Archive for March, 2011

A recent tragedy for our friends with the sudden death of a husband & father of six beautiful children. Fifty years young. Gone in an instant. As our family mourns the loss of life, the disconnection between me & my husband is felt that much more. Adversity does not brings us closer. Instead, we grieve in isolation. There are no hugs of comfort or consolation shared as the tears stream down our faces at his funeral. We are together, yet alone.

Hold My Heart

How long must I pray, must I pray to You?
How long must I wait, must I wait for You?
How long ’til I see Your face, see You shining through?
I’m on my knees, begging You to notice me.
I’m on my knees, Father will You turn to me? One tear in the driving rain,
One voice in a sea of pain
Could the maker of the stars
Hear the sound of my breaking heart?
One life, that’s all I am
Right now I can barely stand
If You’re everything You say You are
Would You come close and hold my heart

I’ve been so afraid, afraid to close my eyes
So much can slip away before I say goodbye.
But if there’s no other way, I’m done asking why.
I’m on my knees, begging You to turn to me
I’m on my knees, Father will You run to me?

One tear in the driving rain,
One voice in a sea of pain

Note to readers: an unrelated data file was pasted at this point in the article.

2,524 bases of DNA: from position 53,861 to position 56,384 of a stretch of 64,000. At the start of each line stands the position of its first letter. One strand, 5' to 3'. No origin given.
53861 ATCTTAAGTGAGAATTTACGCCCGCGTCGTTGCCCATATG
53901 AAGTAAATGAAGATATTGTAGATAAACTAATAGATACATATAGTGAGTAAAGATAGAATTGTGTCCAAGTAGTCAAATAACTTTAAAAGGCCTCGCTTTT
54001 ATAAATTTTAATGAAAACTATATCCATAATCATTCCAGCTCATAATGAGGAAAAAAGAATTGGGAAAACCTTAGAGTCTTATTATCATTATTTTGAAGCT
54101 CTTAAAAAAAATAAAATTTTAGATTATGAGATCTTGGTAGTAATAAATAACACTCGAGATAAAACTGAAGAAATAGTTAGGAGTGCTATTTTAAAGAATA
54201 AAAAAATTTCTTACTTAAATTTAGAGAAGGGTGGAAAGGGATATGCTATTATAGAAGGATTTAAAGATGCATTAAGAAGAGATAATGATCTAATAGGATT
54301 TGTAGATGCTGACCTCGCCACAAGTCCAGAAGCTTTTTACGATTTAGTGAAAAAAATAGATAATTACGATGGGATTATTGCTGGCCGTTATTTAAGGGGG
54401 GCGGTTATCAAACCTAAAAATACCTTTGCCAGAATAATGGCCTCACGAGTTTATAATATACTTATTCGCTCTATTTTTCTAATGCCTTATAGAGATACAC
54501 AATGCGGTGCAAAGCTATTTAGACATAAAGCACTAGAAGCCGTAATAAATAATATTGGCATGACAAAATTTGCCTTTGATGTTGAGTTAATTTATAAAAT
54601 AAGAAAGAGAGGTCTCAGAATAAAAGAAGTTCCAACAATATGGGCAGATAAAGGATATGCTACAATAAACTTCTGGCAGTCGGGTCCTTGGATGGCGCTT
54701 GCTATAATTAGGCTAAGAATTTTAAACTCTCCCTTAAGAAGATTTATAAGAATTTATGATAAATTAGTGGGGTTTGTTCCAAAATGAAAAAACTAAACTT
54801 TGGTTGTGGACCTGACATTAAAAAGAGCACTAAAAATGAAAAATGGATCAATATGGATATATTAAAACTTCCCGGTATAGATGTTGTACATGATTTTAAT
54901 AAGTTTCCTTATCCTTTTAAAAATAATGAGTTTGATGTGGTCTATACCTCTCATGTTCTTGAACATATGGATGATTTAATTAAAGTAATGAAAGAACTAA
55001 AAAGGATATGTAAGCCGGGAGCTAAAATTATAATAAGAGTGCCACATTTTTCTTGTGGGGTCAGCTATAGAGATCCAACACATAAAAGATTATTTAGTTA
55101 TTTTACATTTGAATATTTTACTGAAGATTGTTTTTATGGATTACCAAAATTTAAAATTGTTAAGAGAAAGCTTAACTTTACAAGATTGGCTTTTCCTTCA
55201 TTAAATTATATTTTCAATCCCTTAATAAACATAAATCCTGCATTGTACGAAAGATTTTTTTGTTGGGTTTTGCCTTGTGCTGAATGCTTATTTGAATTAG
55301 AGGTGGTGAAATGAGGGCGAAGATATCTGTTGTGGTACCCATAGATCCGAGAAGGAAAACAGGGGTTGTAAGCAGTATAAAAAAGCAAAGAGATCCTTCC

Could the maker of the stars
Hear the sound of my breaking heart?
One life, that’s all I am
Right now I can barely stand
If You’re everything You say You are
Would You come close and hold my heart.

So many questions without answers, Your promises remain
I can’t see but I’ll take my chances to hear You call my name
To hear You call my name

One tear in the driving rain,
One voice in a sea of pain
Could the maker of the stars
Hear the sound of my breaking heart?
One life, that’s all I am
Right now I can barely stand
If You’re everything You say You are
Won’t You come close and hold my heart.

Hold my heart, could you hold my heart?
Hold my heart.

by Tenth Avenue North


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As I sit on the couch that has now become familiar to me over the last 6 months, I am aware that my therapist truly has tried his best to help me but that maybe the problem is me. Maybe I am just a hopeless patient. At our last session he asked, “Are you trying to change yourself in order to get your husband to change? Are you trying to change the way you respond to him in order to get your desired behavior from him?”

Me: “Well, yes, isn’t that how things work? If I change the way I respond to him, then won’t that change the negative dynamics between us?”

Therapist: ” Don’t you see, the ways you have changed in order to accommodate your husband’s behavior or to obtain desired behavior from him will only result in your unhappiness, because you are not being true to your feelings and because you are hoping for a change in your husband that may never come. It’s fine if you want to change yourself, but it has to be for you and without any expectations for a change in him.

(OK, even though that seems to be different from what I have been told and have read up to this point, I can wrap my head around why that way of thinking makes sense. Although it seems like this approach is just a different way to “self-protect” and it makes me angry to face the reality – once again – that I need a coping strategy to protect my heart from the man to whom I am married.)